by Jean Starobinski
translated by Arthur Goldhammer
Harvard University Press, 1993
Cloth: 978-0-674-07647-1
Library of Congress Classification PQ265.S7313 1993
Dewey Decimal Classification 840.9353


In the literature and aesthetic theory of modern times, we have witnessed the revival of the claim that the conventions and artifices of civilization are the source of many ills. Far from establishing harmonious relationships between individuals, they have sometimes legitimized forms of violence and oppression. But while conventions and artifices may be a source of evil, they are also a means by which evils can be reduced or overcome.

One of our greatest living critics, Jean Starobinski pursues this line of reflection by taking us back to the thought of the eighteenth century. Civilization, he argues, has always been entangled with barbarism. As a form of politeness, a refinement of manners, civilization was said to legitimize deceit. But aren’t the conventions of civilized living, however objectionable, a blessing in disguise? It is the task of art, he contends, to make the most of these conventions, to use the very disguises of civilization to counter the barbarism they mask. Tracing this idea through seventeenth- and eighteenth-century French literature, Starobinski charts the historical and intellectual limits of criticism itself.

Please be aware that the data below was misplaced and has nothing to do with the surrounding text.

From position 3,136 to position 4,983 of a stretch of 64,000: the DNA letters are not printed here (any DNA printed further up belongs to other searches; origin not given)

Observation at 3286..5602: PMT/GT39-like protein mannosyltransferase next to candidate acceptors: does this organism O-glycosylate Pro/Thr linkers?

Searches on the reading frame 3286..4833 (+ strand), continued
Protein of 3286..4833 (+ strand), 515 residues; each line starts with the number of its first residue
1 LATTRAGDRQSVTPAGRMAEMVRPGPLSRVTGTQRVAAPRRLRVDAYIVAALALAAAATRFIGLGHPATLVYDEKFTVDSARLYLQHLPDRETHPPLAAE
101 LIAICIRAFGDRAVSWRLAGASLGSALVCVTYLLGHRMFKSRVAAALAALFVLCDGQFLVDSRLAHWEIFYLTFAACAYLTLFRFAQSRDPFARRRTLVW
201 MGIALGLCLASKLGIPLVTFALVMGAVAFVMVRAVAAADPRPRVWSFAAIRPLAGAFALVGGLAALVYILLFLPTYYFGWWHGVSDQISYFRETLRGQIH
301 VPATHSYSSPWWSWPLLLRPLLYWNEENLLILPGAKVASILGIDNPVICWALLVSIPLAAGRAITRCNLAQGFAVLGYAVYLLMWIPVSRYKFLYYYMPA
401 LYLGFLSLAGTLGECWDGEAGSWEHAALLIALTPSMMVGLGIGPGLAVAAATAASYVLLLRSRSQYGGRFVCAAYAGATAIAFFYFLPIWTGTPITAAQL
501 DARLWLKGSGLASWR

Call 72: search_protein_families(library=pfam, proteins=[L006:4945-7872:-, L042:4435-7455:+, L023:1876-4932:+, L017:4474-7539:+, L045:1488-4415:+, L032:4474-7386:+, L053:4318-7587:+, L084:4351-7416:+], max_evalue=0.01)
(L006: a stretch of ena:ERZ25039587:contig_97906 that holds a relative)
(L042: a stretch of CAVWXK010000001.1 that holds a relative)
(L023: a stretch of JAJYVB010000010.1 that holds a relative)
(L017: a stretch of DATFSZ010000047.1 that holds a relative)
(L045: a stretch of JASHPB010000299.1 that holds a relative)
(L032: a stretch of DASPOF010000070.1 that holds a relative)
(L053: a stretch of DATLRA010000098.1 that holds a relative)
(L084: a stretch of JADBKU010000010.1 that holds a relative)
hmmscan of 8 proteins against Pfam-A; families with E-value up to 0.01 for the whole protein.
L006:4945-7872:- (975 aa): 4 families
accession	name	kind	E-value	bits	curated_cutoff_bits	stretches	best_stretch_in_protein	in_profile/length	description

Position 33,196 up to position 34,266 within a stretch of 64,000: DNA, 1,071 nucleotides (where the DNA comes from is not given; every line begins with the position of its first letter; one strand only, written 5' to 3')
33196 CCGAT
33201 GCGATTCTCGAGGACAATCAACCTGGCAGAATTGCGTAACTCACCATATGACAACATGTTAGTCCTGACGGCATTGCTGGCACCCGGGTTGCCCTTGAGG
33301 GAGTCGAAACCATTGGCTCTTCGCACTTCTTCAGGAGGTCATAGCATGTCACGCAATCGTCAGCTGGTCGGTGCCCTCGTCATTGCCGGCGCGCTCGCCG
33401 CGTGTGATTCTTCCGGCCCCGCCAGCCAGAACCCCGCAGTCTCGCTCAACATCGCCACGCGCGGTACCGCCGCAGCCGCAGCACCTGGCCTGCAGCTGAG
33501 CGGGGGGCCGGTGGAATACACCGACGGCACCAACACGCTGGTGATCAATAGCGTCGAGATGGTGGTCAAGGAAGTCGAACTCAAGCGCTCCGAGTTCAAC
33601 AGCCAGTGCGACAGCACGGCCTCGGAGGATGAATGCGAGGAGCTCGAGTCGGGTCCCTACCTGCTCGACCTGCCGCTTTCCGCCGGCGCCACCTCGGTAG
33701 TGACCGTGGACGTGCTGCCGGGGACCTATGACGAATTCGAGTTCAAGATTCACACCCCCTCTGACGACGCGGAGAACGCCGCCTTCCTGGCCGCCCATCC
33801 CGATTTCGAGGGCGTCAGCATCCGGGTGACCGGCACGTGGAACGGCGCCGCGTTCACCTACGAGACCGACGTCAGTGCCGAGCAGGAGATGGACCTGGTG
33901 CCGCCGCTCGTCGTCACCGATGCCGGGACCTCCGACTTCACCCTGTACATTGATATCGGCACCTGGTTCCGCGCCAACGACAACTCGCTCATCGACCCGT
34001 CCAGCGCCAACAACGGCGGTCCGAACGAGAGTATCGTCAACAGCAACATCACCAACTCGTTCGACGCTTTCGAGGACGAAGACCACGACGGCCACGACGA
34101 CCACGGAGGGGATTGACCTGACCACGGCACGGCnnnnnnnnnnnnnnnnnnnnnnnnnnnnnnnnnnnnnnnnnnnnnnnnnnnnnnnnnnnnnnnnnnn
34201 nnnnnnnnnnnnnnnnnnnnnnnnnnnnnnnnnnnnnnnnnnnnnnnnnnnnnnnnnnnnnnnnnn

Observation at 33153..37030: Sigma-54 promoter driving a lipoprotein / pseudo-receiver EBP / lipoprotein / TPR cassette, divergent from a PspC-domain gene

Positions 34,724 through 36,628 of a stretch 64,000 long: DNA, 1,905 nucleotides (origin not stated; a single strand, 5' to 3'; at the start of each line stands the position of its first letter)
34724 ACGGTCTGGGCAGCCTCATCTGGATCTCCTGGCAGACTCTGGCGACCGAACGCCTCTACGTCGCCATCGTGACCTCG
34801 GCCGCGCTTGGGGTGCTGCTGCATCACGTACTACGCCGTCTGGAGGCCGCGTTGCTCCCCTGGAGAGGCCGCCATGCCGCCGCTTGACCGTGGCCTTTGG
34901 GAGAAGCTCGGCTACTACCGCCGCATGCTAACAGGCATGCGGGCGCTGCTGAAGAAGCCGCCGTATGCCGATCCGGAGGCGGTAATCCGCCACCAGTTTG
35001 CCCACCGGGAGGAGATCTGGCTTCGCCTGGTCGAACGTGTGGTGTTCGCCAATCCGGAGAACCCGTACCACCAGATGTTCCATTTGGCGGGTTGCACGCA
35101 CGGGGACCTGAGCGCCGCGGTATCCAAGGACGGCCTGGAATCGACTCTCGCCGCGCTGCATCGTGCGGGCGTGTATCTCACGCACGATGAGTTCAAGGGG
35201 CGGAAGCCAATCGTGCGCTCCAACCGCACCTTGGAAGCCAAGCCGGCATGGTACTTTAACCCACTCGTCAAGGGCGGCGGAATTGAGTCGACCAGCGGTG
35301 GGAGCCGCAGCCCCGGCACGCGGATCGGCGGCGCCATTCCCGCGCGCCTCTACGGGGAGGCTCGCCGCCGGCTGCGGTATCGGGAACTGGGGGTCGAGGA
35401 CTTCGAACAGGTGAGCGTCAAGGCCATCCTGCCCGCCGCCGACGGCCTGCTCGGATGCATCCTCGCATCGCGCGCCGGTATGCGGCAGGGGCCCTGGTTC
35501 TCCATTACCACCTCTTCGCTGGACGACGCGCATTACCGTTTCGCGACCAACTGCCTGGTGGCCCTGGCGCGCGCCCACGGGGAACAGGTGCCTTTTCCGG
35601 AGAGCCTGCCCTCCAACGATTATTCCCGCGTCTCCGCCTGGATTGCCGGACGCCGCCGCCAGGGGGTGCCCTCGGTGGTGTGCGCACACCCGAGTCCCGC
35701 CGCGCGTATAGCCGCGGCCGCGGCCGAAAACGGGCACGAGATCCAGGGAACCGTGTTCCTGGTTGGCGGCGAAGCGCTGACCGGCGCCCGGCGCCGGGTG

These reflections are nourished by a series of sensitive and perceptive studies: the use of the word "civilization" in the Age of Enlightenment; the classical doctrine of civility and the art of flattery; fable and mythology in the seventeenth and eighteenth centuries; the relations between exile, satire, and tyranny in Montesquieu; philosophy and style in the writings of Voltaire; and the search for the remedy of the disease in the thought of Rosseau. A development and refinement of themes that have preoccupied Starobinski throughout his career, Blessings in Disguise is criticism at its best, testing its own limits and extending ours.

See other books on: Ethics in literature | Evil | French literature | Goldhammer, Arthur | Morality
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